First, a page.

An American kayaker has been airlifted out of the central Asian wilderness after a life-threatening illness triggered his rescue.
Ben Luck, 24, was struck down with high-altitude sickness as he prepared to cross the descended to the Muksu River in the remote Badakhshan National Park in Tajikistan, with brothers, Matt and Nate Klema, Cooper Lambla and Charles King.
As the group reached a plateau at 14,000 feet, Luck was struck down with the respiratory disease, Thomas Klema, father of two of the kayakers, told NBC News.
“He had high-altitude sickness, which entailed the onset of fluid in his lungs, and that’s a pretty serious thing. People can die from that,” he said.
Fearing for their friend the group of experienced kayakers triggered an emergency signal on their SPOT beacon Monday through GEOS Alliance, an emergency response service.
“It was the first time we have ever had an emergency signal from them on this trip or any trip, so it was quite worrying,” Klema said, adding that the friends had run rapids in Peru, Bolivia, Chile, New Zealand and India.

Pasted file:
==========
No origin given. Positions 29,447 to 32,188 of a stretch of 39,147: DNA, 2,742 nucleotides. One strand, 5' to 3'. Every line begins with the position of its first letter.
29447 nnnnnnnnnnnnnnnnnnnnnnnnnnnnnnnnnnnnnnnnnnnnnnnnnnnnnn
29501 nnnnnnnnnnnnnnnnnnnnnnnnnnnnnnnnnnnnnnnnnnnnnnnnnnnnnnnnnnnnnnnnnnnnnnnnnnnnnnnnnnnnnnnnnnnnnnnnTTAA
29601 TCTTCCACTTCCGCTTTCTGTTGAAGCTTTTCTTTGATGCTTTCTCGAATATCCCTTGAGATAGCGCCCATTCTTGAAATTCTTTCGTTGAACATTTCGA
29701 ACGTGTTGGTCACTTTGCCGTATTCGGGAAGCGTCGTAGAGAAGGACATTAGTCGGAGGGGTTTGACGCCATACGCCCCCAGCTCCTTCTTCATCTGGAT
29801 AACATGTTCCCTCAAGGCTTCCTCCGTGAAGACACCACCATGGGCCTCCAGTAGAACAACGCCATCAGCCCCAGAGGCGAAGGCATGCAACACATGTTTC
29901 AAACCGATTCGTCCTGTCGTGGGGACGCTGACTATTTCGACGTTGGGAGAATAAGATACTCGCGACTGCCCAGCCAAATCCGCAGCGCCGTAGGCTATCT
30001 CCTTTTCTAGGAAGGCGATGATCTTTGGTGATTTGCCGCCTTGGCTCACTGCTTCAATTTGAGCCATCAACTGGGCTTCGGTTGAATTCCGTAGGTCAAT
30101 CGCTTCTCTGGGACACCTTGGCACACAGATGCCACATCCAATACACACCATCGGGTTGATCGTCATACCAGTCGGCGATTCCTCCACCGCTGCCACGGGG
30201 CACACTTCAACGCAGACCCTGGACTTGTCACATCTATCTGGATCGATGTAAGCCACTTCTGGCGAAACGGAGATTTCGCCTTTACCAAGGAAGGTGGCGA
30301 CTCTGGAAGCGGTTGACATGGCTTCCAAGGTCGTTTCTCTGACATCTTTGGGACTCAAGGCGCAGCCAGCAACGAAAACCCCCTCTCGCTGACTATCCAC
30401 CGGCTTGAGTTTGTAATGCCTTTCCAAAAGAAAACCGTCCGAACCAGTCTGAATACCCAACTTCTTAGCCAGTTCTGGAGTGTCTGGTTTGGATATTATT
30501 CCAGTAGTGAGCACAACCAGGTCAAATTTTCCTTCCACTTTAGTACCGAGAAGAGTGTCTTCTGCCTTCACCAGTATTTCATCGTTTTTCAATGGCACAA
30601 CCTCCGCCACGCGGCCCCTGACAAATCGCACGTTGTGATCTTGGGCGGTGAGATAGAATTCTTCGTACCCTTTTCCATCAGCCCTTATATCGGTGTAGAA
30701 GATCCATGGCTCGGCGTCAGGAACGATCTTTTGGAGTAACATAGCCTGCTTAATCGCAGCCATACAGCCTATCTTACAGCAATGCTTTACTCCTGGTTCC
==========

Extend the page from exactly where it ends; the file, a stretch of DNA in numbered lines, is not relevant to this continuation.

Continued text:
Luck and the Klema brothers were featured as Outside magazine’s Adventurers of the Year for 2011 after they kayaked Peru's Huallaga River, a 300-mile tributary that drops 7,000 feet as it runs through the Andes.
After spotting the signal, the emergency response company combed the area for a search and rescue helicopter, eventually finding a Russian MI8 helicopter flown by the private contractor KAM Air.
Scouring the area Tuesday, the helicopter managed to locate some equipment, but none of the group was sighted. With daylight fading, the craft had been forced to turn round, at which point they received another SPOT signal from the group six miles downstream.
“What they were doing is backtracking because they were figuring that the signal was not getting out,” Klema said, adding that the group was very well prepared and experienced expedition kayakers.
The helicopter did not go up Wednesday, but found the group Thursday and airlifted Luck back to Tajikistan’s capital Dushanbe.
“He’s been on supplemental oxygen and his father has joked that he is eating prime rib and drinking Russian Vodka,” Klema said, adding that the remainder of the group, including his sons, had remained in the park and planned to continue their adventure.
“I have not spoken to them,” he added. “But we’re all proud of the way they acquitted themselves.”